Embarked 160 men
Voyage 131 days
Surgeon's Journal: yes
Elizabeth arrived 19 November 1818
Hadlow arrived 24
Master Samuel Simpson
Follow the Irish Convict Ship Trail
The Earl St. Vincent
was built at Topsham in 1800 and carried a crew of
approximately 32 men. This was the first of three
voyages of the Earl St. Vincent bringing convicts to New
South Wales, the others being in
The Earl St. Vincent was the next convict
ship to leave Ireland bound for New South Wales after
the departure of the female convict ship
in July 1818.
John Johnston kept a Medical
Journal from 22 July 1818 to 15 January 1819...........
On 22nd July 1818, 160 convicts were embarked on the
Earl St. Vincent at Cork. Their clothing was
stripped from them and they were all given new items.
There were many cases of ulcerated legs and other
diseases and the surgeon John Johnston made an
application to Dr. Trevor for lint and calico and itch
ointment. The prisoners were allowed to stay on deck
until the setting of the watch.
On 6th August,
the day before they set sail, one of the convicts,
William Keating made a desperate bid for freedom when he
jumped overboard. The alarm was given and exertions made
to recover him but there seemed to be no trace of him.
They apparently made an attempt to make it out
of the harbour early on the morning of the 7th August
when they stood to sea, however returned to port because
of unfavourable conditions. On the evening of the 9th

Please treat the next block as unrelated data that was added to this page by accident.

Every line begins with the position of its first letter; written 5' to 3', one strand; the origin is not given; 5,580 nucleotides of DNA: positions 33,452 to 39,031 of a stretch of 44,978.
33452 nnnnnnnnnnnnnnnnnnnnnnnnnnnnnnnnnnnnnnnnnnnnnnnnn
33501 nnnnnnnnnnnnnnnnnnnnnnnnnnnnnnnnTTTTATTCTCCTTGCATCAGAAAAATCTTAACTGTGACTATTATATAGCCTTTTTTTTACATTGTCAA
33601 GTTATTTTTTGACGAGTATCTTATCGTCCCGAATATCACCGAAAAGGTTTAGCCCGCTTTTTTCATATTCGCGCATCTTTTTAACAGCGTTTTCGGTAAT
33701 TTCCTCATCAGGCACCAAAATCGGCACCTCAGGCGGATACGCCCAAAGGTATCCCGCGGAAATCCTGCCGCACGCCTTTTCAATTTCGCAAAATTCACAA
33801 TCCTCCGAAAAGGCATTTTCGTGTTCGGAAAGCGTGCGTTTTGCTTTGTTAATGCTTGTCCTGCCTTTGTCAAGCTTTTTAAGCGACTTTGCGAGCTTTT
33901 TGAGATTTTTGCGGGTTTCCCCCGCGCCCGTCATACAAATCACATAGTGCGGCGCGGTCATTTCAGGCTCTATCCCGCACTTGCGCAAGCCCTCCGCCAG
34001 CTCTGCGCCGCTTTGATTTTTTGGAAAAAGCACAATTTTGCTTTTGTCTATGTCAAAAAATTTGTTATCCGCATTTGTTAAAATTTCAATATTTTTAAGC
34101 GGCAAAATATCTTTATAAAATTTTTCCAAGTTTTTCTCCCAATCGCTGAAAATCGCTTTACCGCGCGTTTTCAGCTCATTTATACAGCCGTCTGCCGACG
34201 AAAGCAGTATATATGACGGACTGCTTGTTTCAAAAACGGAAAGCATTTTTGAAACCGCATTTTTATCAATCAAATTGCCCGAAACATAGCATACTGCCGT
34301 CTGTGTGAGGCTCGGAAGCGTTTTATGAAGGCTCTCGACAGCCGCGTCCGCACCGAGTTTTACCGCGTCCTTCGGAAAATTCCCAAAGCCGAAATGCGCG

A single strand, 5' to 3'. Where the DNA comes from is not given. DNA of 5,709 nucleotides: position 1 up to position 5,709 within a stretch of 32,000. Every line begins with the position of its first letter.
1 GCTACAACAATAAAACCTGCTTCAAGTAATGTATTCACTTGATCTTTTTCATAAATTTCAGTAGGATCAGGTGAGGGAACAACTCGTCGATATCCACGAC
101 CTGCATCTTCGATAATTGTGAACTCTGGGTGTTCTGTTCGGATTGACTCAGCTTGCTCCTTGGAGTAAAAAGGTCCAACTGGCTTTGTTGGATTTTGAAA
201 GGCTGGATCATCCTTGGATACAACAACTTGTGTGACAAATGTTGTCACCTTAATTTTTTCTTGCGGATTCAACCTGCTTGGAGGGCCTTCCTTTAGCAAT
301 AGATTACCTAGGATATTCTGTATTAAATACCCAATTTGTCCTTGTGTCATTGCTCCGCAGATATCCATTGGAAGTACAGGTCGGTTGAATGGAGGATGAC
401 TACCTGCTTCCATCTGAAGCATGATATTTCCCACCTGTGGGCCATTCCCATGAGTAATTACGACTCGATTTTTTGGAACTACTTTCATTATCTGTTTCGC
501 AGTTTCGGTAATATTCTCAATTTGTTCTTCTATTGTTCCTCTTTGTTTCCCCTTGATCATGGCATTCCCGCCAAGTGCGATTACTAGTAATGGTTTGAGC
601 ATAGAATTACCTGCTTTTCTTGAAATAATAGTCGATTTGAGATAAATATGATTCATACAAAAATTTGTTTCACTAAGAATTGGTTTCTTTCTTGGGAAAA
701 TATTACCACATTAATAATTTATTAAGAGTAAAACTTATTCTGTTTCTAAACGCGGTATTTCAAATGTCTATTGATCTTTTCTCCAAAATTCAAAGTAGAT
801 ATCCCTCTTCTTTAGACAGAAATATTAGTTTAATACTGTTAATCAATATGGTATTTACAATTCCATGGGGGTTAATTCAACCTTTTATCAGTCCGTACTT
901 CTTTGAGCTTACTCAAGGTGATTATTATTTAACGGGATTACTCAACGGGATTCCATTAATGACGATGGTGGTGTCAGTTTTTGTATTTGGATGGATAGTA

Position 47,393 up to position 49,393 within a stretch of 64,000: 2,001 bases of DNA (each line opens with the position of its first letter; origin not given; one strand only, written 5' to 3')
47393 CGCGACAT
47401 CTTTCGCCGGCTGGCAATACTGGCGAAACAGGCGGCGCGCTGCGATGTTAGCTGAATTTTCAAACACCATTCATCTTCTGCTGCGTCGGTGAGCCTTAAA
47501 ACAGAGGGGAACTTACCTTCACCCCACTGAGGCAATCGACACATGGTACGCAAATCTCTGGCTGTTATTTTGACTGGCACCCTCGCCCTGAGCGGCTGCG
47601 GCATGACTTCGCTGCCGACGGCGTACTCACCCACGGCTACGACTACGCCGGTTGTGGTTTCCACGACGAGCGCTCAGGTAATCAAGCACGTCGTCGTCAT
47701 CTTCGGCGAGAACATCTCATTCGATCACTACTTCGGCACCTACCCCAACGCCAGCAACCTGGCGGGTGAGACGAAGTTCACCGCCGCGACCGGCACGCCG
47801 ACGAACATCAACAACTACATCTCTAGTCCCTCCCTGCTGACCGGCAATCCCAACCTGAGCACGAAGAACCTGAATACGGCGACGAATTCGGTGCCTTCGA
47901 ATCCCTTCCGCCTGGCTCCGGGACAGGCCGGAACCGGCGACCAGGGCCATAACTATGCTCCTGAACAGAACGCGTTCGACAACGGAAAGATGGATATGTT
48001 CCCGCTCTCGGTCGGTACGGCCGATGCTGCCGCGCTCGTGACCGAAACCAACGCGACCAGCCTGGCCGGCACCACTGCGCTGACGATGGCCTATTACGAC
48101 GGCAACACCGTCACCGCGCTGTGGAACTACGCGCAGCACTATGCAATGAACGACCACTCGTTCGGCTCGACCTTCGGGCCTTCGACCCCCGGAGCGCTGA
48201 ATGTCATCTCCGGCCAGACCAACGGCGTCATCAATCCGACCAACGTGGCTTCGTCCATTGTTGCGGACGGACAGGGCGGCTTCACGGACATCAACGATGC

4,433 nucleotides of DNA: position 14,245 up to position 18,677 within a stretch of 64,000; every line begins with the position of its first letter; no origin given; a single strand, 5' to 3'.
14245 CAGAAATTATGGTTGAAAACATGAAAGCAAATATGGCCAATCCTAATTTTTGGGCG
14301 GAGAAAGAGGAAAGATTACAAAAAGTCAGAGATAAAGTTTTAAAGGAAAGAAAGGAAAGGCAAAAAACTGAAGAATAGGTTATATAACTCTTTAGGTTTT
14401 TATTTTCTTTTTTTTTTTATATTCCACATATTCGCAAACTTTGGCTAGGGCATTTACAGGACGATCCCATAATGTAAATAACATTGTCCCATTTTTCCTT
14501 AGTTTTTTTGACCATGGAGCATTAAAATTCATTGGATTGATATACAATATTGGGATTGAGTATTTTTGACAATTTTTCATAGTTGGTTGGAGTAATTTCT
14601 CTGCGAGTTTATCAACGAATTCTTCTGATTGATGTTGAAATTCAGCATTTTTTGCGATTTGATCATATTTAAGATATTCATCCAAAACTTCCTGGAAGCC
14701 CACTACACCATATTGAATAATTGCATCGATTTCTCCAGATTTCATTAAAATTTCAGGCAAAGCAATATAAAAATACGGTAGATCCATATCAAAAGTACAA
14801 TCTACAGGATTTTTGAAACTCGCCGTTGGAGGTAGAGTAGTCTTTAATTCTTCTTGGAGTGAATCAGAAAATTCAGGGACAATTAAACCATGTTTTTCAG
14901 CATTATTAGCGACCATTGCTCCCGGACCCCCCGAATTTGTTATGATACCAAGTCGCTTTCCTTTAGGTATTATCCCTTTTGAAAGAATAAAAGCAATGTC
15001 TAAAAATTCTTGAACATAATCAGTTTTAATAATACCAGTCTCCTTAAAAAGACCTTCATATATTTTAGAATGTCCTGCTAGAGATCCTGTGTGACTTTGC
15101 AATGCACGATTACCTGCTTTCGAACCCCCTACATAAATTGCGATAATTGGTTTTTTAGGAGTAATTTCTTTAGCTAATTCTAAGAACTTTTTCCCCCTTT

August they got underway and it was reported that all
prisoners were present at muster.
soon became sea sick and the surgeon continued to attend
to their many ailments. They passed by Madeira on 24th
August and there was fine weather and a fresh breeze
when they passed by the Isle of St. Paul on 12 November.
On the 12th December the surgeon ordered the
removal of irons from the prisoners as they were nearing
Sydney. They had fresh breezes and fine weather up the
east coast and anchored in Sydney Cove on Wednesday 16
December 1818. All the convicts were below deck except
for the useful hands on this day. In the evening Captain
Piper came on board. Fresh provisions were issued and
the convicts washed themselves and their clothes ready
for the inspection by Colonial Secretary Mr. Campbell on
the 18th December.
They were allowed on deck
every day until sunset while anchored in the harbour.
They were issued with new clothing on the 20th December
disembarked on the 21st December. Three convicts had
died on the passage out. The remaining 157 were landed
in good health.
The youngest convicts on board
were Thomas Lennon, James Minchan and
James McManus all sixteen years of age. The indents
give the name of the convict, date and place of trial,
sentence, native place, calling, age and physical
description. There is no information in the indents as
to where the men were assigned on arrival.
Colonial Secretary's Correspondence reveals that after
the landing the prisoners were forwarded to
Parramatta by water and then by road to Windsor and
Liverpool where they were distributed amongst various
settlers. On 21st December orders were issued for
twenty-nine men to be sent to the Parramatta area,
twenty-seven men to Liverpool, and sixty-one to Windsor.
A few were assigned to specific applicants - six
of the men sent to Liverpool were put in the service of
surveyor John Oxley - Thomas Maher, Patrick Shanahan,
Michael Gilfoyle, John Moroney, Edward Kelly, and John
Callaghan. John Oxley had just returned from his
expedition to Bathurst, Liverpool Plains and Port
Macquarie the month before.
Notes & Links
HERE to find out more about prisoners/passengers of
the Earl St. Vincent who have been identified in the
Hunter Valley region
2). Daniel Delahunty who
arrived on the Earl St. Vincent was sent to Newcastle
penal settlement for a colonial crime. He was one of
eleven pirates who seized the cutter Eclipse from the
harbour in 1825. Find out more about their daring escape
Find out more about Admiral Earl St. Vincent